"She hasn't really had a chance with the ground this year and this is the last race of her career. Mr and Mrs Thompson (owners) were happy to take another chance and Sir Michael recommended she ran.
"We know she is hugely talented, it is just a question of getting her conditions.
"It was fantastic winning the race last year as it crowned our year."
Stoute is similarly hopeful conditions will help Queen's Trust rediscover her best form, but admits the race being run over nine furlongs, rather than the usual mile and a quarter, is a disadvantage.
He said: "She's going back a furlong, which is not ideal. She needed every inch of the trip at Santa Anita.
"But she'll like these conditions and she'll like the American pace she's going to get.
"Then again, she'll need a bit of luck en route."
Aidan O'Brien has surprisingly never won the Filly & Mare Turf, but feels Rhododendron has what it takes to make her presence felt.
Placed in the 1000 Guineas and the Oaks, the daughter of Galileo opened her Group One account when she edged out stablemate Hydrangea in the Prix de l'Opera.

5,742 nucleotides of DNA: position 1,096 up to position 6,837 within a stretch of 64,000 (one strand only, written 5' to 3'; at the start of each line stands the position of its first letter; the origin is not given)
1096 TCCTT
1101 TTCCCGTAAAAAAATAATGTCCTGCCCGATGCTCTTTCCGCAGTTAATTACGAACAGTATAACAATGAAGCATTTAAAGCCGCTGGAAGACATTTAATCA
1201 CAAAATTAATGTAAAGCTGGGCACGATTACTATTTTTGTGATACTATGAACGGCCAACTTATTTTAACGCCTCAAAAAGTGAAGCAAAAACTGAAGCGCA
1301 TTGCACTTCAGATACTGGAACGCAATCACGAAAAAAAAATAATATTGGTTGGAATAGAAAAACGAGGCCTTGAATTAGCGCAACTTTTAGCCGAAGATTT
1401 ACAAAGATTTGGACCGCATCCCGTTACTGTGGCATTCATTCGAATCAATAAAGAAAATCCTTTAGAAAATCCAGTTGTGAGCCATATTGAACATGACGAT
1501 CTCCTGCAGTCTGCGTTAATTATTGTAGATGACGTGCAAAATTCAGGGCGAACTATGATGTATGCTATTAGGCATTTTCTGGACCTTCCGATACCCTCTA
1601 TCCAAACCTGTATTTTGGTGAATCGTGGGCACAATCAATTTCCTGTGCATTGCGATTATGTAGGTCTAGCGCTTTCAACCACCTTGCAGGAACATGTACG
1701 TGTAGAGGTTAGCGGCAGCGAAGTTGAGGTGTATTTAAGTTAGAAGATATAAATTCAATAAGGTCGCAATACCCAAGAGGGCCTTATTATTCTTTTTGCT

O'Brien said: "It was a great performance for her to beat Hydrangea, who obviously went on to win at Ascot next time._Rhododendron bids to become Aidan O'Brien's first winner of the Filly & Mare _(PA)
"Given how much she stepped forward from her previous run at Leopardstown, it might be too much to hope that she could improve from that again, but if she runs to a similar level again we'd be delighted."
The four-strong European challenge is completed by the Roger Varian-trained Nezwaah and Charlie Appleby's Wuheida.
The latter was beaten less than a length into fourth by Rhododendron in France last month, having previously occupied the same position in the Matron Stakes at Leopardstown.
Appleby said: "If she brings that Matron form or the Prix de l'Opera form here on Saturday, I think she's a major player.
"I think she'll be suited by getting back on a sounder surface and she's been here a bit longer than most of the horses as she was due to run in Keeneland before she got the corn a couple of days before the Queen Elizabeth.
"She's settled in very well. I'm delighted with the way she looks and the way she's training."